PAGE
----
Over 125 new snowmaking outlets with 75 stationary tower snowguns have been added. High efficiency equipment pumps 6000 gallons of water per minute, producing 12 inches of machine made snow over the entire ski area in a 24 hour period.

http://www.crotchedmountain.com/
---------------------------------------------------------------------

The new owners of Boston Mills/Brandywine ski areas in Ohio also own a number of other day areas near metropolitan cities. Check it out...

...Ott
post #4 of 9
Quote:
PSIA certified ski school
Ahem. No such entity.
post #5 of 9
the only new openings I had heard of were re-openings of older areas, both Crotched and Tenny. Other than that, its been mainly expantions.
post #6 of 9
A few weeks ago I got an emailed survey which seemed to be sizing up how the skiing marketplace would respond to a major expansion at Jiminy Peak. Major as in doubling or tripling the acreage, high speed lifts, new base bldgs, condo and lodging development; a complete soup-to-nuts resort with an emphasis on whole family appeal (I'm also guessing that a golf/tennis development questionaire may have gone out to a separate mailing list). Having never been to Jiminy Peak, I could only offer limited input but they did invite reponses to a half dozen or so new names for the expanded area...things like Wolf Creek or Moose Ridge, most of which sounded like West Coast wannabes. I'm more in favor of sticking with what we've got in the crowded northeast, making it better, cleaner, and more efficient, instead of impacting the mountain ecology in new areas.
post #7 of 9
While I'd love to see some new resorts pop up, I'm not holding my breath. Environmental groups typically fight "tooth & nail" against even modest expansions at existing resorts so they'd have a field day with new resort plans.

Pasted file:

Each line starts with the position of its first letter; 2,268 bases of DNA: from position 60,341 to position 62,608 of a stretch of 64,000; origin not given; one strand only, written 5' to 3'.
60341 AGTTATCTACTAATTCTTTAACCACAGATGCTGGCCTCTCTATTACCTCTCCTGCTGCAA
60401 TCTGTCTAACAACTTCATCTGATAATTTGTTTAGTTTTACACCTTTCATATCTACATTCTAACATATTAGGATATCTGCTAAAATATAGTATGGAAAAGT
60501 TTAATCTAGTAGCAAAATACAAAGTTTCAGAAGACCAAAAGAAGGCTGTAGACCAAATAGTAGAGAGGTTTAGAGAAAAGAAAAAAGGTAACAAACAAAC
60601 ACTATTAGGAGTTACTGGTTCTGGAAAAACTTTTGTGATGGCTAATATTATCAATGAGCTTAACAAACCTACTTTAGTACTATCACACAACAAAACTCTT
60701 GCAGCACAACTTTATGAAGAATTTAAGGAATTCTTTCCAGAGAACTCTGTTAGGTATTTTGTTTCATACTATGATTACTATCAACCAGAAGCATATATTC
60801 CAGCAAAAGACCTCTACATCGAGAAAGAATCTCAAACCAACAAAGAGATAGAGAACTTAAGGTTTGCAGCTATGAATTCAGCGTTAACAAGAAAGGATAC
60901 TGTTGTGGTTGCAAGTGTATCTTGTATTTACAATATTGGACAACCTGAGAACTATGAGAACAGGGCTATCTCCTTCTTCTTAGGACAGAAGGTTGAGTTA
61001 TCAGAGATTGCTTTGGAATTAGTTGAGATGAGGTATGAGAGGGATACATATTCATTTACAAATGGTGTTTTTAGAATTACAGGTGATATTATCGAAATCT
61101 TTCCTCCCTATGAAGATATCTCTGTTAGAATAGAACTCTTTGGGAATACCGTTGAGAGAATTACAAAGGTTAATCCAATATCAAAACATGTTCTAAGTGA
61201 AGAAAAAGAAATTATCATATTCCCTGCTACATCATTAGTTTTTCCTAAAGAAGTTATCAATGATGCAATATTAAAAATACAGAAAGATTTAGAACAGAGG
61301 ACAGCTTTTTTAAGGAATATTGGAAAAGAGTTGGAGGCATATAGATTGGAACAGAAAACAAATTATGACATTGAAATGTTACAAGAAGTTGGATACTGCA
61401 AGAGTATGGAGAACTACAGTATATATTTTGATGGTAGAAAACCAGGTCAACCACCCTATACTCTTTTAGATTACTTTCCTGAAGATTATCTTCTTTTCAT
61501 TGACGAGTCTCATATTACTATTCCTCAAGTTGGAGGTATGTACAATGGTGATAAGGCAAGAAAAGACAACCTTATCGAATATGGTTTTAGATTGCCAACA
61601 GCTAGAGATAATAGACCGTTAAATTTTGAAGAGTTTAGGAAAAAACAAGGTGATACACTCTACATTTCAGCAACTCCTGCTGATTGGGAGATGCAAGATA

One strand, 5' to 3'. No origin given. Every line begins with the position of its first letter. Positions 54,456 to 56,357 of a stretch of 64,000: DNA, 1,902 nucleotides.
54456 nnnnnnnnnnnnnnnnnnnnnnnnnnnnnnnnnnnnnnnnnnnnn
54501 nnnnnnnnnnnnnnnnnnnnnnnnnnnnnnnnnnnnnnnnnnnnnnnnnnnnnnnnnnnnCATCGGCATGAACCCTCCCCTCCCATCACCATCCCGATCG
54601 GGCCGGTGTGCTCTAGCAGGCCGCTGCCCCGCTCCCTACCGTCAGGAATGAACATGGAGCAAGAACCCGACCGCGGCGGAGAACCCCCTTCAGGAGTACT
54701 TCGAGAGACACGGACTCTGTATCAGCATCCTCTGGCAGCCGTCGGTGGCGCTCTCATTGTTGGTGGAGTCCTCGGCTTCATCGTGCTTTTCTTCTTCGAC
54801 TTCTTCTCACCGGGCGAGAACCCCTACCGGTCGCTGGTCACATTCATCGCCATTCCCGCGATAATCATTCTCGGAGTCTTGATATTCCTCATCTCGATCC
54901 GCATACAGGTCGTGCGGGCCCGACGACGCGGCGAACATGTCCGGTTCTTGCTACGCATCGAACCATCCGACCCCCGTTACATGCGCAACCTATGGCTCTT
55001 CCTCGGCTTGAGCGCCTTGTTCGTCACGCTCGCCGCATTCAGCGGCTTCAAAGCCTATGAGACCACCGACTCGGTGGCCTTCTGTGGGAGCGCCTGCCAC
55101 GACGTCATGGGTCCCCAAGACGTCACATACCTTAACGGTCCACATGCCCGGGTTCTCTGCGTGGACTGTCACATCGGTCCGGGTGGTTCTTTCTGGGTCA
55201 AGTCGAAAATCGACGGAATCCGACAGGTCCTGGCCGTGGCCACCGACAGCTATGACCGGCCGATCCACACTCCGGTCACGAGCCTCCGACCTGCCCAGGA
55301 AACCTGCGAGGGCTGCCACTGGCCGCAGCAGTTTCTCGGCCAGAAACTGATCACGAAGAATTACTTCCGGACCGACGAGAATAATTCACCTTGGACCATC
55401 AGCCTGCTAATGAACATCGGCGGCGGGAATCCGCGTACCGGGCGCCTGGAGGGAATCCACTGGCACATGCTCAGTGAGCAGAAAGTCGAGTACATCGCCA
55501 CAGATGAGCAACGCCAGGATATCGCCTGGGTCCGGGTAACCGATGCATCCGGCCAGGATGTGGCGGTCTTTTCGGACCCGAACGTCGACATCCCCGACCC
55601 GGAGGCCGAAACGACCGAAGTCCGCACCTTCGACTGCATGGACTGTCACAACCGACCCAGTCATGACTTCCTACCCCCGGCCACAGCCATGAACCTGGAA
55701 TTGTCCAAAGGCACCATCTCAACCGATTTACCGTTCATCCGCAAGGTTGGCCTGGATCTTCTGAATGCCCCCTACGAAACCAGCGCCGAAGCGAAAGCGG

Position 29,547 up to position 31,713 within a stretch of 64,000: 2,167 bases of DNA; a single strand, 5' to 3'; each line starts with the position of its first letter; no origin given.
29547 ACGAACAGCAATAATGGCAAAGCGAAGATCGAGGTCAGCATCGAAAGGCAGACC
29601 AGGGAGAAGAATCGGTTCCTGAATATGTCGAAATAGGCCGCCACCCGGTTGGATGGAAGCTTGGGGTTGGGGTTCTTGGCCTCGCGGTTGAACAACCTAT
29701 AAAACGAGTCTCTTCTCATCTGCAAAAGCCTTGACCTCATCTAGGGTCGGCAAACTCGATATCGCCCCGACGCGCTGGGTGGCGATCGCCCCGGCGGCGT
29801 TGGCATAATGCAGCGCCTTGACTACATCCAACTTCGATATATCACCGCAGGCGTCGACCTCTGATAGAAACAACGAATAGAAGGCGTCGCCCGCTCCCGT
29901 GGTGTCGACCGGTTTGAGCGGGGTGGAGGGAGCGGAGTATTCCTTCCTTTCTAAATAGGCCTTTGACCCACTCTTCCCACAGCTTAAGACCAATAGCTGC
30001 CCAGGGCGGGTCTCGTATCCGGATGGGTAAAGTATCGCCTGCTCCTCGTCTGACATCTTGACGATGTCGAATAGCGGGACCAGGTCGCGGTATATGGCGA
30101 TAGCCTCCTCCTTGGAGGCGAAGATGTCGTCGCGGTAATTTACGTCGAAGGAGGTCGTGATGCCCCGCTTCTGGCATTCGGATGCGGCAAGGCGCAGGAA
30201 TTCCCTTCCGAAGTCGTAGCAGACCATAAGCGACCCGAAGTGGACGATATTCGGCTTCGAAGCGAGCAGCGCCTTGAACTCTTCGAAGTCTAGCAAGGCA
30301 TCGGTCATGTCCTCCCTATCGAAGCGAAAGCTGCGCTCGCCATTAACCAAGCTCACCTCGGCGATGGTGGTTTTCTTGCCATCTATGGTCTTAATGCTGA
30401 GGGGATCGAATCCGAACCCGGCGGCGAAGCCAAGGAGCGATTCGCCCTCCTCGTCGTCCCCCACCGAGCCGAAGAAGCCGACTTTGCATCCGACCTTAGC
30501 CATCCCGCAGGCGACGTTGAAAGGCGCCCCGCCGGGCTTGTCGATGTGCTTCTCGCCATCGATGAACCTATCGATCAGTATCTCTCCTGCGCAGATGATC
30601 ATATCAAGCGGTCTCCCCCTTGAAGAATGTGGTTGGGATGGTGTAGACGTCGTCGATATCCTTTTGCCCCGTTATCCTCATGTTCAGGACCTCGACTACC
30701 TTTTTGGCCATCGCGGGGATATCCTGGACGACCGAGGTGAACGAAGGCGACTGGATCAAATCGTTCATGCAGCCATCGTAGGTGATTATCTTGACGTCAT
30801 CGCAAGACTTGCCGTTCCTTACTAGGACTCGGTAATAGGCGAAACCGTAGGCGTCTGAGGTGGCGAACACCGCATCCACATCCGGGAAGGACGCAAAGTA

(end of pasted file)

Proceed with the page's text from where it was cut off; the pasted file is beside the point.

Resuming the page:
post #8 of 9

Jiminy survey

I got that survey on Jiminy Peak too! My suggestion for them was to add more natural snowfall.
post #9 of 9
Quote:
Originally Posted by godwinaustin
In New England, I was thinking that since there are more and more people every year and more and more skiers and the mountains appear to be getting increasingly congested, I was wondering:
i haven't seen the increased congestion. then again, we may be skiing different area. i think what you might be noticing is that as larger ski resorts and corporations lower their season pass prices to increase pass purchases and market share, that a few ski resorts are attracting more skiers. also, nearly every year one or two ski areas close which may send extra skiers scrambling to other mountains as more and more ski areas close.

the last two years have been oddities with a few once closed ski areas reopening. this is far more likely to happen than a new ski area being created which due to environmental restrictions and a poor market that's struggling to make a profic, would not make such a business venture look very attractive to investors or land owners.

instead of looking for new areas to open, my view of skiing in new england is to ski as many of the few remaining areas that we have left.